23 Copyright © Houghton Mifflin Company. All rights reserved. 11–23 Culture and Attitudes Toward Homosexuality Attitudes vary widely across cultures –Ranges from condemnation to acceptance Homophobia: Persistent, irrational fear of gay males or lesbians.

24 Copyright © Houghton Mifflin Company. All rights reserved. 11–24 Paraphilias Psychological disorder involving atypical or deviant patterns of sexual attraction. Examples –Fetishism –Transvestism –Voyeurism –Exhibitionism –Pedophilia –Sexual masochism

25 Copyright © Houghton Mifflin Company. All rights reserved. 11–25 Sexually Transmitted Diseases Examples –HIV/AIDS –Genital herpes (HSV-2) –HPVs –Chlamydia –Syphilis –Gonorrhea 15 million new cases of STDs per year in the U.S.

26 Copyright © Houghton Mifflin Company. All rights reserved. 11–26 Avoiding STDs Be careful in choice of sex partners. Avoid multiple partners, especially partners who themselves have multiple partners. Communicate your concerns. Avoid engaging in sexual contact with anyone with a sore or blister around the genitals. Avoid unprotected sexual contact.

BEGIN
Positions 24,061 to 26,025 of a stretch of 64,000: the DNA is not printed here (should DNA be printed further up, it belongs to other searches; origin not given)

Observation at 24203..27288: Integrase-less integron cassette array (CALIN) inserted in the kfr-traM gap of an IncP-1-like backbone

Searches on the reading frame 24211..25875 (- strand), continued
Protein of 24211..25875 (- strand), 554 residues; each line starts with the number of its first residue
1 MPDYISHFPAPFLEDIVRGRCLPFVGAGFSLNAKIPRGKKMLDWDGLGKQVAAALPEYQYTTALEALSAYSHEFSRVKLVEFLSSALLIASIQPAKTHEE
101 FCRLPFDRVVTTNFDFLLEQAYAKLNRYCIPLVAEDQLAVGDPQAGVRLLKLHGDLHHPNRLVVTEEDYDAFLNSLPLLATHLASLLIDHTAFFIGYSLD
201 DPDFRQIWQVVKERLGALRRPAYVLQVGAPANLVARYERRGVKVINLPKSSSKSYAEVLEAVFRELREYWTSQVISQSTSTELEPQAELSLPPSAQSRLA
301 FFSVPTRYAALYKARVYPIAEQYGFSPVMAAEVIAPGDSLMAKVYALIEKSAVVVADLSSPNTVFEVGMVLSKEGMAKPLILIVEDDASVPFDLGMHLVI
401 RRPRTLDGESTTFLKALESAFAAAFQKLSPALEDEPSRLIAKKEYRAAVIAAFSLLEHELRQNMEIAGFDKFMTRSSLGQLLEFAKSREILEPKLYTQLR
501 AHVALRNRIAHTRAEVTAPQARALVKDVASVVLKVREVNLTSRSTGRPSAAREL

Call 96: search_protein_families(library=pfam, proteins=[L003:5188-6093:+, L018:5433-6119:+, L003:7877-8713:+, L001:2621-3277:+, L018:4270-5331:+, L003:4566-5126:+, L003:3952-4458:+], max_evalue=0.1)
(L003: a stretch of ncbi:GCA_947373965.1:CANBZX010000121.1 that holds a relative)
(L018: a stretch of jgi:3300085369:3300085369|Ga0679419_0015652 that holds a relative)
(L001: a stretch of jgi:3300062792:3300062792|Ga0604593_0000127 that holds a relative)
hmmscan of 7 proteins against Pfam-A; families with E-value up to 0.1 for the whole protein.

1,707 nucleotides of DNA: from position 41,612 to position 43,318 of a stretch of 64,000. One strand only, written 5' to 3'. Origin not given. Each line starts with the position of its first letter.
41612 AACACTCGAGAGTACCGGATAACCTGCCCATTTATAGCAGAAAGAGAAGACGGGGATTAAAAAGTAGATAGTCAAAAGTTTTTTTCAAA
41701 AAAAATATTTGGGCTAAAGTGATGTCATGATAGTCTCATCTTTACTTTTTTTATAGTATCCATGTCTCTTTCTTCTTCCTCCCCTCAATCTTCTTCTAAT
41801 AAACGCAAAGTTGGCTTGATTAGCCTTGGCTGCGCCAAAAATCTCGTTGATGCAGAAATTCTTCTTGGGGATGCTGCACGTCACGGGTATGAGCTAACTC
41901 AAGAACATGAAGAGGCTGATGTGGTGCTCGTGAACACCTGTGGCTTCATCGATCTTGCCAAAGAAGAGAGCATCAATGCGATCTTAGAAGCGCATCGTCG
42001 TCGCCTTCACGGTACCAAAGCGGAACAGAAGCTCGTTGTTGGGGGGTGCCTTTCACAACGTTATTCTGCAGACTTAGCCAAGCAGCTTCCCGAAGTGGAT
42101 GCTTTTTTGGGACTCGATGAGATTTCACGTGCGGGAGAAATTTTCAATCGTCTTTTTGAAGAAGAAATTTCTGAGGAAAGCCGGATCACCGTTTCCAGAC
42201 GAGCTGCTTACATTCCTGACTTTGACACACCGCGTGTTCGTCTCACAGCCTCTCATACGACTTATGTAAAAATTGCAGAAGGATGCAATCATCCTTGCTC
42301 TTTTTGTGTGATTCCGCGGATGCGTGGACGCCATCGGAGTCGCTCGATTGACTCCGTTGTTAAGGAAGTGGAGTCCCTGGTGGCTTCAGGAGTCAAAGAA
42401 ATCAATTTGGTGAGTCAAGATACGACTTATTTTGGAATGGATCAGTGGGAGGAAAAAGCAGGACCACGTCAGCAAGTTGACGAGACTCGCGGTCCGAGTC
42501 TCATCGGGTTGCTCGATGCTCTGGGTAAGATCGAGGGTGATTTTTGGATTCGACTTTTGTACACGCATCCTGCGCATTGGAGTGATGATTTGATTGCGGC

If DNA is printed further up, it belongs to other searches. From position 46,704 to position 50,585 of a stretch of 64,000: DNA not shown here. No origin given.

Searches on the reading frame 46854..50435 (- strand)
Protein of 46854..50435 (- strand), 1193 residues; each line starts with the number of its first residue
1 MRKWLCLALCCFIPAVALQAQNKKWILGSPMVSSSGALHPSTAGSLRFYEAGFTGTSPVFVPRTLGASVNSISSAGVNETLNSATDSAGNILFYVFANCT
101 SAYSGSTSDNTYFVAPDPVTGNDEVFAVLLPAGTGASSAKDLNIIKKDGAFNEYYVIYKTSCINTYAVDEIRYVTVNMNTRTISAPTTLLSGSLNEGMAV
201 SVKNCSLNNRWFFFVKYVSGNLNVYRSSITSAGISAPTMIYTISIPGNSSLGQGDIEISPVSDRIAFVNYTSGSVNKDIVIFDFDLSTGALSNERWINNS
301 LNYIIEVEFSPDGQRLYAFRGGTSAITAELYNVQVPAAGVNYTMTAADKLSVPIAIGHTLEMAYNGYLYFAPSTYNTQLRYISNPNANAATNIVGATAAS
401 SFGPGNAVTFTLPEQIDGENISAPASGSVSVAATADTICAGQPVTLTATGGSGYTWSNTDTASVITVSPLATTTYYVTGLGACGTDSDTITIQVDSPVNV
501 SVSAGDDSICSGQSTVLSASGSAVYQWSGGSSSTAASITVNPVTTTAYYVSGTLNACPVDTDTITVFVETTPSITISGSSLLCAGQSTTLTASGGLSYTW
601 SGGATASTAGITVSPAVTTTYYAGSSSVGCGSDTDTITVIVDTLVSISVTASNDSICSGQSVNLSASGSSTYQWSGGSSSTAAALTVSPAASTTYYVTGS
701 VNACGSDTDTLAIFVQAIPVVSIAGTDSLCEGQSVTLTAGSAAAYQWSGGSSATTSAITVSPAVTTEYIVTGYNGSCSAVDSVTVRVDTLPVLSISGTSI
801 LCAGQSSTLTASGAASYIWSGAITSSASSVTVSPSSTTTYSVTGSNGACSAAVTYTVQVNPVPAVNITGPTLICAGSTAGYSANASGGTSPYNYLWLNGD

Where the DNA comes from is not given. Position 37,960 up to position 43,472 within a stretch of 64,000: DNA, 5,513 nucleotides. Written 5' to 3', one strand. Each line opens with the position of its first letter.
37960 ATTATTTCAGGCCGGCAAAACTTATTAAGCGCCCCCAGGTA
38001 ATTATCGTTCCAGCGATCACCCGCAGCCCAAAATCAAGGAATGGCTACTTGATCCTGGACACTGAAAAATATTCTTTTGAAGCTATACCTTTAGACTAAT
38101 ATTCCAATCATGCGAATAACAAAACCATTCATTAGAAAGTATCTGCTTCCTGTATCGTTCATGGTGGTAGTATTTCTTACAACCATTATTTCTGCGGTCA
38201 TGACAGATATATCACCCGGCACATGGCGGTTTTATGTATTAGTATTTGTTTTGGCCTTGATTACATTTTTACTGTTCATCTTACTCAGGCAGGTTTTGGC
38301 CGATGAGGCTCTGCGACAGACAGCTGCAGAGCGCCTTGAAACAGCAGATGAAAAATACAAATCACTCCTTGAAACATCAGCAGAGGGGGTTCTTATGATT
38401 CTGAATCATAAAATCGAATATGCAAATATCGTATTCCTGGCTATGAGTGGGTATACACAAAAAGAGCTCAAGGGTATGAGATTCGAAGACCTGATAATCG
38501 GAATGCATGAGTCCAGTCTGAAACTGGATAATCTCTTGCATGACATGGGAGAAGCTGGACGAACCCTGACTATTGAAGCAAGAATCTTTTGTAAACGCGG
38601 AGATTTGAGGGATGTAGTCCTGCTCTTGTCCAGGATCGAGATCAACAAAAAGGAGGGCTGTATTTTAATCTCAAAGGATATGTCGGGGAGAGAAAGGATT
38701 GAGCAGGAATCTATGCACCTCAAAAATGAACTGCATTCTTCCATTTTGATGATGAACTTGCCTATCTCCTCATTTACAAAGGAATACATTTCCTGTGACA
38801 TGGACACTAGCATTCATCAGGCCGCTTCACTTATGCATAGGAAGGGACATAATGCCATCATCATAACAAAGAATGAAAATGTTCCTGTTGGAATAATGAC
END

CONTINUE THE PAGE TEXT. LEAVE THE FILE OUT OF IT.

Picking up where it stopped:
27 Copyright © Houghton Mifflin Company. All rights reserved. 11–27 Avoiding STDs Obtain a medical evaluation if you suspect you may have been exposed to a STD. Get regular medical checkups to detect and treat disorders you may not be aware you have. When in doubt, abstain.

28 Copyright © Houghton Mifflin Company. All rights reserved. 11–28 Module 11.3 Sexual Dysfunctions

29 Copyright © Houghton Mifflin Company. All rights reserved. 11–29 Module 11.3 Preview Questions What are sexual dysfunctions? What are the causes of sexual dysfunctions? What are the general aims of sex therapy?